33945

Heart transplant, with or without recipient cardiectomy

38240

Hematopoietic progenitor cell (HPC); allogeneic transplantation per donor

38241

Hematopoietic progenitor cell (HPC); autologous transplantation

38242

Allogeneic lymphocyte infusions

38243

Hematopoietic progenitor cell (HPC); HPC boost

47135

Liver allotransplantation; orthotopic, partial or whole, from cadaver or living donor, any age

47399

Unlisted procedure, liver

48160

Pancreatectomy, total or subtotal, with autologous transplantation of pancreas or pancreatic islet cells

48554

Transplantation of pancreatic allograft

48999

Unlisted procedure, pancreas

50360

Renal allotransplantation, implantation of graft; without recipient nephrectomy

50365

Renal allotransplantation, implantation of graft; with recipient nephrectomy

50380

Renal autotransplantation, reimplantation of kidney

S2065

Simultaneous pancreas kidney transplantation

CPT Copyright American Medical Association. All rights reserved. CPT is a registered trademark of the American Medical Association.

Products

This information is for most, but not all, HealthPartners plans. Please read your plan documents to see if your plan has limits or will not cover some items. If there is a difference between this general information and your plan documents, your plan documents will be used to determine your coverage. These coverage criteria may not apply to Medicare Products if Medicare requires different coverage. For more information regarding Medicare coverage criteria or for a copy of a Medicare coverage policy, contact Member Services at 952-883-7979 or 1-800-233-9645.

References

  1. Shanmugarajah, K, et al. Clinical outcomes of facial transplantation: A review. International Journal of Surgery, 9 (2011) 600-607.
  2. Roche NA, et al. Complex facial reconstruction by vascularized composite allotransplantation: the first Belgian case. Journal of Plastic, Reconstructive & Aesthetic Surgery: JPRAS, 68(3):362-71, 2015 Mar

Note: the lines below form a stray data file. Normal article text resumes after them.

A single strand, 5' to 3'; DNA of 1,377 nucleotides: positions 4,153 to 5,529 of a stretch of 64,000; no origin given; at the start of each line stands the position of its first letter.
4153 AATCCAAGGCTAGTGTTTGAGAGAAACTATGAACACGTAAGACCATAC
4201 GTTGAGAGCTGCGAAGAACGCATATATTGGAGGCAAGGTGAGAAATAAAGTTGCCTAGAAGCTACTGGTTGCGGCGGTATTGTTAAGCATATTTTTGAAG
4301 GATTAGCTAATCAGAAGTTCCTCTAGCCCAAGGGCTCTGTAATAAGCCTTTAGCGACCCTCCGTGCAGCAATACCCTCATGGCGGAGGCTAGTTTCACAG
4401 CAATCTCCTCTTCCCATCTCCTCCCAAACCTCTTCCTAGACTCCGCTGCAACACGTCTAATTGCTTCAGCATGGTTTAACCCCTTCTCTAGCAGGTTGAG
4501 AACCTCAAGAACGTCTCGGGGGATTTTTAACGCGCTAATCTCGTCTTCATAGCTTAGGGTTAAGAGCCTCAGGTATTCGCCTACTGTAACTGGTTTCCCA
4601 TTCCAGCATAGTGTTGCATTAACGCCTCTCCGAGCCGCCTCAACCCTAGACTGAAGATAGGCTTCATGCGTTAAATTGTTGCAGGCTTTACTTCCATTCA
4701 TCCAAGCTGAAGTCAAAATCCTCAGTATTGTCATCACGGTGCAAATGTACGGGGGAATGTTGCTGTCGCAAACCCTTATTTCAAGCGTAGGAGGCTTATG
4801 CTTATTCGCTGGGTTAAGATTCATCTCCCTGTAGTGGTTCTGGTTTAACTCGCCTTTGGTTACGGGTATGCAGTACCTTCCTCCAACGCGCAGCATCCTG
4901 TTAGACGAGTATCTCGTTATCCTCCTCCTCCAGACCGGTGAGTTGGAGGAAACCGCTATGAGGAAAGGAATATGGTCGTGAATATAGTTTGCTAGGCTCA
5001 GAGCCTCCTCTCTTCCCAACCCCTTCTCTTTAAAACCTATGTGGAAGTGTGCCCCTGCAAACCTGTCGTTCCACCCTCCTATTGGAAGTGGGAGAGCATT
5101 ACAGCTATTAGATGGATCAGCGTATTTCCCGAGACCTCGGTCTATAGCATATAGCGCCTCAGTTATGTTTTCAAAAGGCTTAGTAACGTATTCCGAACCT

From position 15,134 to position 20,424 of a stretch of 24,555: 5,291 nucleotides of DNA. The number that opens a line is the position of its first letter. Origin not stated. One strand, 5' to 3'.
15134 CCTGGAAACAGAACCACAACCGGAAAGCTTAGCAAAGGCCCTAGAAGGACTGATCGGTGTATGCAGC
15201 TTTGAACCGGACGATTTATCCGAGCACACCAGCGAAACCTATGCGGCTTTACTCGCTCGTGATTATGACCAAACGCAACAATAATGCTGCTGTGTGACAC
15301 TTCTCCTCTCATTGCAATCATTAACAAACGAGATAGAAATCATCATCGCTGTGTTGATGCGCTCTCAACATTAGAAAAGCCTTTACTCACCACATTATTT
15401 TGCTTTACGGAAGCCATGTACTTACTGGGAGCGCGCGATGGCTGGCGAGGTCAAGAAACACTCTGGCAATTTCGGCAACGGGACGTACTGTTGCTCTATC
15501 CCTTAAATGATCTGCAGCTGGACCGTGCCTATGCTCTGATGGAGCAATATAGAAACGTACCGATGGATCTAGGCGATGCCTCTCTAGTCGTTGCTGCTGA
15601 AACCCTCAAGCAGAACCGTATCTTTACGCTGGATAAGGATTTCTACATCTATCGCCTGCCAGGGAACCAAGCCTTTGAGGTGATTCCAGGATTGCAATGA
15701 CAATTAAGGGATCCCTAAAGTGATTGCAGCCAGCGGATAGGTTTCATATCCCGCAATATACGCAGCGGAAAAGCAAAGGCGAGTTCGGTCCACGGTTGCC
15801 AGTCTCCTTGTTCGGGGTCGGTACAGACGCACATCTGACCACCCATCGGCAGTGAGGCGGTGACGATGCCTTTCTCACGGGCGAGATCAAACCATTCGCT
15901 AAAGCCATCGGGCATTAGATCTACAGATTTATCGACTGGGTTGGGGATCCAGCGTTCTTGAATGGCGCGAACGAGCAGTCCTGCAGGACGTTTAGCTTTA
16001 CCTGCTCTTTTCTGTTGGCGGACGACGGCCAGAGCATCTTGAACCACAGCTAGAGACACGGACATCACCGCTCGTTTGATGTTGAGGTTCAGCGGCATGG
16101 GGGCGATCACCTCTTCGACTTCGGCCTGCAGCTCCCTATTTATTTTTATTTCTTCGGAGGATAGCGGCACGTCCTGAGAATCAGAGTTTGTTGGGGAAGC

3. Fischer S, et al. Functional outcomes of face transplantation. American Journal of Transplantation, 15 (1) (pp 220-233) 2015 Jan
  4. Khalifian, S, et al. Facial transplantation: the first 9 years. Lancet, 13;384(9960): 2153-63 2014 Apr
  5. Van Lierde KM, et al. Speech Characteristics one year after first Belgian facial transplantation. Laryngoscope, 124(9):2021-7 2014 Sep
  6. Diaz-Siso JR, et al. Facial allotransplantation: a 3-year follow-up report. Journal of Plastic, Reconstructive & Aesthetic Surgery: JPRAS, 66(11):1458-63 2013 Nov
  7. Siemionow M, et al. Successes and lessons learned after more than a decade of upper extremity and face transplantation. Current Opinion in Organ Transplantation, 18(6) (pp 633-639) 2013 Dec
  8. Infante-Cossio P, et al. Facial transplantation: A concise update. Medicina Oral, Patologia Oral y Cirugia Bucal, 18(2) (ppe263-e271) 2013 Mar
  9. Järvholm s, et al. Uterus transplantation trial: Psychological evaluation of recipients and partners during the post-transplantation year. Fertil Steril. 104(4):1010-5 2015 Oct
  10. Brännström M, et al. Livebirth after uterus transplantation. Lancet, 385(9968):607-16 2015 Feb
  11. Farrell R, et al. Uterine transplant: new medical and ethical considerations. Lancet 385 (pp581-82) 2015 Feb
  12. Johannesson L, et al. Uterus transplantation trial: 1-year outcome. Fertil Steril, 103(1):199-204 2015 Jan
  13. Erman A, et al. Clinical pregnancy after uterus transplantation. Fertil Steril, 100(5): 1358-63 2013 Nov
  14. Del Priore G, et al. Uterine transplantation—a real possibility? The Indiana consensus. Human Reproduction. 28(2):288-91 2013 Feb
  15. Lantieri L, et al. Face Transplant: long-term follow-up and results of a prospective open study. The Lancet Volume 388, Issue 10052 1398-1407 2016 Jan

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Policy activity

  • 07/01/1995 - Date of origin
  • 02/10/2017 - Effective date
Review date
  • 01/2017
Revision date
  • 03/08/2016